Tariff Trade-off Analyzer using Sense Data

I’m gonna try to build an R-based calculator that reads in a few key things, including Sense export files and produces a bill-by-bill comparison for all active, residential tariffs from any given power company.

Inputs

  • The OpenEI US Utilities Rates Database
    https://openei.org/apps/USURDB/
  • Sense hourly export for one or more years
  • A billing cycle table for one’s specific billing cycle
  • A holiday table that lists holiday dates that correspond to weekend rate scheduled for one’s utility
  • Other data that is required to compute tiered billing (i.e. baseline usage for one’s specific home)

I’m going to try to do it for PG&E for two reasons:

  1. That’s the company I know best
  2. Also the utility with the most residential rates.

Here’s a view of the utilities with the most active, residential rate scheduled in descending order…

10 Likes

I’m surprised there’s only 20 residential rates for SDG&E as a year or 2 ago I believe there were close to 50.

This is interesting but unfortunately for me I only have a Sense Monitor on my vacation rental house in the CA desert. My utility there is IID and I pay a flat rate of 13 cents per kWh. SDG&E would be far more interesting but I don’t have a sense and have a really good handle on pricing. I’m a NEM 1.0 customer with 6 more months to go before the Peak Period shifts to 4pm - 9pm. When that shift occurs, I’ll be going back on the old tiered rates!

@kevin1, this would be really awesome. I commend your interest and dedication for such endeavors.

Are you thinking also of layering on support for the various net metering programs that various utilities provide?..does the OpenEI Utilities Rates Database include these? e.g. for PG&E, are you planning to handle the NEM1* and NEM2* net metering programs?

What about handling the various options/rates that Community Choice Aggregation (CCA) providers for electricity generation? E.g., even though I have the EV-A tariff from PG&E (and NEM2 program too, though I’m ignoring that for this paragraph), my electricity charges is not based on PG&E’s EV-A tariff table, rather it is slight less because the CCA’s (Silicon Valley Clean Electric’s) EV-A GreenStart program’s electricity generation is a bit cheaper that what PG&E’s generation would be.

There is a utility provider in Arizona that has been testing out a residential tariff that includes demand charges. Over the years, I could see demand charges slip more and more into residential rates. Such tariffs could require 15-minute energy usage intervals, rather than just 1-hour intervals.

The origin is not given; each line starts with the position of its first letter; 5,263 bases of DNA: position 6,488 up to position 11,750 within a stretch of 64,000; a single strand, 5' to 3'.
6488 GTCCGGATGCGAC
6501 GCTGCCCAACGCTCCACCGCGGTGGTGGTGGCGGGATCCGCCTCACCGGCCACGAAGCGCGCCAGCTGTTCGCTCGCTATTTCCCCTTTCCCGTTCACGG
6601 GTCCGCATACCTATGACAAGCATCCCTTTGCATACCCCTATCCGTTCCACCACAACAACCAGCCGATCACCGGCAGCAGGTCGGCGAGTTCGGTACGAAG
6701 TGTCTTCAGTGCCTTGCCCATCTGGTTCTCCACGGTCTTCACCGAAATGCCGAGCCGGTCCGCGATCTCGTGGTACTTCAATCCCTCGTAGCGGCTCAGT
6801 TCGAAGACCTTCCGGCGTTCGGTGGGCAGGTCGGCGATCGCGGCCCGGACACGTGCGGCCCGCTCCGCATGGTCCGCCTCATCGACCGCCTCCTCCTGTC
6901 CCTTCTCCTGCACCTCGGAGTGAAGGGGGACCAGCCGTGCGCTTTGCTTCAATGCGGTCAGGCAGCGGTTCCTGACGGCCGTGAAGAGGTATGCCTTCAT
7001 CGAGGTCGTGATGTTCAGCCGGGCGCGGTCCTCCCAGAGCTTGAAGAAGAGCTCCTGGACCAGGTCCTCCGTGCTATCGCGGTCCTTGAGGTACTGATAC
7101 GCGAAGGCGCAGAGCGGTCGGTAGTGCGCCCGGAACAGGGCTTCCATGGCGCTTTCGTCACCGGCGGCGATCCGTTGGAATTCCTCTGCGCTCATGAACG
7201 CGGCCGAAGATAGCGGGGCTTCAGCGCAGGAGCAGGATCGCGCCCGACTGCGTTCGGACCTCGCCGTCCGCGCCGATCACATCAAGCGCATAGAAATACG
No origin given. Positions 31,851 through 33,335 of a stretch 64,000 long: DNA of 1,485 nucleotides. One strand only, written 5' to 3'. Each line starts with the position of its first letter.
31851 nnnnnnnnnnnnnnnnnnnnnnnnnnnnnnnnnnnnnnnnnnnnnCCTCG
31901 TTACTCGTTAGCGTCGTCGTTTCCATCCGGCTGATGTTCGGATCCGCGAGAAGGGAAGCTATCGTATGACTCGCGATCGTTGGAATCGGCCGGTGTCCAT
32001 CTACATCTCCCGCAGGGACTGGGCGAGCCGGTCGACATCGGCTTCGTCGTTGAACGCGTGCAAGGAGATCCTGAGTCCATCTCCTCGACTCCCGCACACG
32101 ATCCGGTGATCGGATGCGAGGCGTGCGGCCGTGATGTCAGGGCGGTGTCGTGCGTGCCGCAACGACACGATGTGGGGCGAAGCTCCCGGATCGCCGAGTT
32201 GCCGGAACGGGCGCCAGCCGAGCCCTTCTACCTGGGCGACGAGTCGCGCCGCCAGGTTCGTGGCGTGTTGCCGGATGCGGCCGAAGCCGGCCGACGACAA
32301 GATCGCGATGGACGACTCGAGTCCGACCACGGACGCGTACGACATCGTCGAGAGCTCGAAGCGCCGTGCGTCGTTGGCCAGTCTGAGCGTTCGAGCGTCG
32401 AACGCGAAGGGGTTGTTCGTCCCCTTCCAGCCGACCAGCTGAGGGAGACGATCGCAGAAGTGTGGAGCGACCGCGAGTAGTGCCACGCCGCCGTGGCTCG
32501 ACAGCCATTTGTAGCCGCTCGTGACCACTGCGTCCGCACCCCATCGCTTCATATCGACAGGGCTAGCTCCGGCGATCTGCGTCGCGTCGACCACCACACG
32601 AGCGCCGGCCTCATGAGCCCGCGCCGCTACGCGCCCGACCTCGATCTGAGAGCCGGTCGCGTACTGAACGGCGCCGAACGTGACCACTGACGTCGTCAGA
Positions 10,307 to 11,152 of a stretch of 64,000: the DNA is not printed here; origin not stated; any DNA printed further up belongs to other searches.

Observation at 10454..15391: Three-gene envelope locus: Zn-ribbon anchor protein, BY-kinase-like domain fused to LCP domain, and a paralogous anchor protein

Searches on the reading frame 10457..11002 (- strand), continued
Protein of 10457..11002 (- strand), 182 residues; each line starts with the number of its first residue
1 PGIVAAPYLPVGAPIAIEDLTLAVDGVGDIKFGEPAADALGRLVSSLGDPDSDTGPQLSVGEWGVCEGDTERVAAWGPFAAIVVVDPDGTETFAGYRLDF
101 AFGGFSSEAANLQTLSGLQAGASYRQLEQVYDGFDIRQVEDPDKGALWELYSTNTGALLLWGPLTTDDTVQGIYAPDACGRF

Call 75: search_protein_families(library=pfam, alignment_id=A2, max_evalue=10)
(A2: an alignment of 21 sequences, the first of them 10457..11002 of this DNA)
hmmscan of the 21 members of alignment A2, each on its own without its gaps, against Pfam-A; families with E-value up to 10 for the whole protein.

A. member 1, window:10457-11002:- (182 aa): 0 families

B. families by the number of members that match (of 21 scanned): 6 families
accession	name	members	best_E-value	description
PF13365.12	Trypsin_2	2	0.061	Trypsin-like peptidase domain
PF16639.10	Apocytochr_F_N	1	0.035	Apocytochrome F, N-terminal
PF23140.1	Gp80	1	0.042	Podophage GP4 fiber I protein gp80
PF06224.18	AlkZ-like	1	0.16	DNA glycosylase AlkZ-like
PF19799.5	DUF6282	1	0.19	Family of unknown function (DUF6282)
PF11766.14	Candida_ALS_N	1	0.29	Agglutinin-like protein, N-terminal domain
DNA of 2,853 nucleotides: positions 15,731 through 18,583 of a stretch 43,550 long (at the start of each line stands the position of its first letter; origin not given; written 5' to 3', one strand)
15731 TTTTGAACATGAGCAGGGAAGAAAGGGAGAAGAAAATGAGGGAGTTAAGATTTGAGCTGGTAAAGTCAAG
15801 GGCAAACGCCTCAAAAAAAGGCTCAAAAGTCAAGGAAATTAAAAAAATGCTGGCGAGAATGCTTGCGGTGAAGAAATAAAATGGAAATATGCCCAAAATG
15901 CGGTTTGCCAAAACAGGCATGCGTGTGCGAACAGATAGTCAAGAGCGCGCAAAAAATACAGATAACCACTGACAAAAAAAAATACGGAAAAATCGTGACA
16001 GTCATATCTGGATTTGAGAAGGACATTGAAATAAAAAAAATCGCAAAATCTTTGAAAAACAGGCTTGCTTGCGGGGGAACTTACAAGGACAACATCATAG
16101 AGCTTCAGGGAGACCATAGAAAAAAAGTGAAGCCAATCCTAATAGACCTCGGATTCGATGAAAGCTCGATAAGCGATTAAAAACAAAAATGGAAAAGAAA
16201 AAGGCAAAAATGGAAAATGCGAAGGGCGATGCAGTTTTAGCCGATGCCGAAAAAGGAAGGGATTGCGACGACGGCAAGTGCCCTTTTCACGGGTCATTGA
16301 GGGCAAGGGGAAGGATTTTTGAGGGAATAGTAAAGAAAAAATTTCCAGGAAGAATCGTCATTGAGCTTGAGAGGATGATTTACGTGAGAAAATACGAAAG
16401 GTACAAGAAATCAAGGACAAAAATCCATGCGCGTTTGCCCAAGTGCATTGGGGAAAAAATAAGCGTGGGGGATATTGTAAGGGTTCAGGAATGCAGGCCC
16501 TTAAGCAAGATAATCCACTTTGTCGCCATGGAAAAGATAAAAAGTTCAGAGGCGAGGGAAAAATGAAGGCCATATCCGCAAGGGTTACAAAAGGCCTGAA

Anyway, “perfect is the enemy of done”, and any progress towards getting more accurate energy cost info is welcomed. I hope it is a priority for Sense to provide some additional support for more accurate energy cost within the Sense app; I believe it is one of the highest voted “wishlist items” (e.g. TOU pricing). Perhaps your efforts could serve as a catalyst for Sense development of something similar. Good luck.

1 Like

Thanks @james_reilley,
Haven’t started coding yet, but poking through the OpenEI database. You have hit on another level of complexity - CCA/utility combo pricing. I’m on a similar combo plan between PG&E for distribution and transmission, with Peninsula Clean Energy for generation. The OpenEI database doesn’t include mixes like this, just the base bundled PG&E tariffs. My thinking is that the base bundled PG&E plans are a good proxy for the best rate structure regardless of the generator since the PG&E base plan imposes the structure ( tiered, NEMs, TOU) on the CCA pricing.

Here’s a distilled version of the 67 PG&E active, residential rate plans, once I collapsed all the different flavors of the same plan for different PG&E “Regions” to just unique names. I got rid of all but my Region T, except in the cases where there were special plans for Region P. Not sure why Region P, which is the Sierra Foothills and around Clear Lake, is special.

The three parameters that contribute to the hourly prices are broken out.

  • Net Metering - indicates whether a plan is eligible for Net Metering. But there’s also a hidden factor here of whether a customer is on NEM1 or NEM2. If NEM1, the net is calculated and billed yearly via the true-up. With NEM2, folks have to be on a TOU plan and usage is netted hourly. In this case, I think users are paid wholesale prices against any hourly net to-grid. Anyone with more knowledge than me on this one, let me know.
  • Periods - the number of pricing periods the plan divides the year into. Can be divisions within days and also within years.
  • Tiers - number of pricing tiers within a period

Fixed Monthly is the minimum monthly charge. The other columns are data that might indicate something important, or not, beyond the fact that all rates are per kWh.

1 Like

This is an unofficial dare (@kevin1?) to port pricing to, say, a spare Solar CT input or a “device” so we can graph it at at least 1Hz! :trophy: :beer::trophy: :beer::trophy: :beer:

@2uskiwis, try querying the data to see if the tariffs you expect are in there. Each tariff has a 4 web page set of tabs covering all possible pricing components.

https://openei.org/wiki/Utility_Rate_Database

@ixu, right now, I’m just challenged to wade through all the hourly tariff craziness.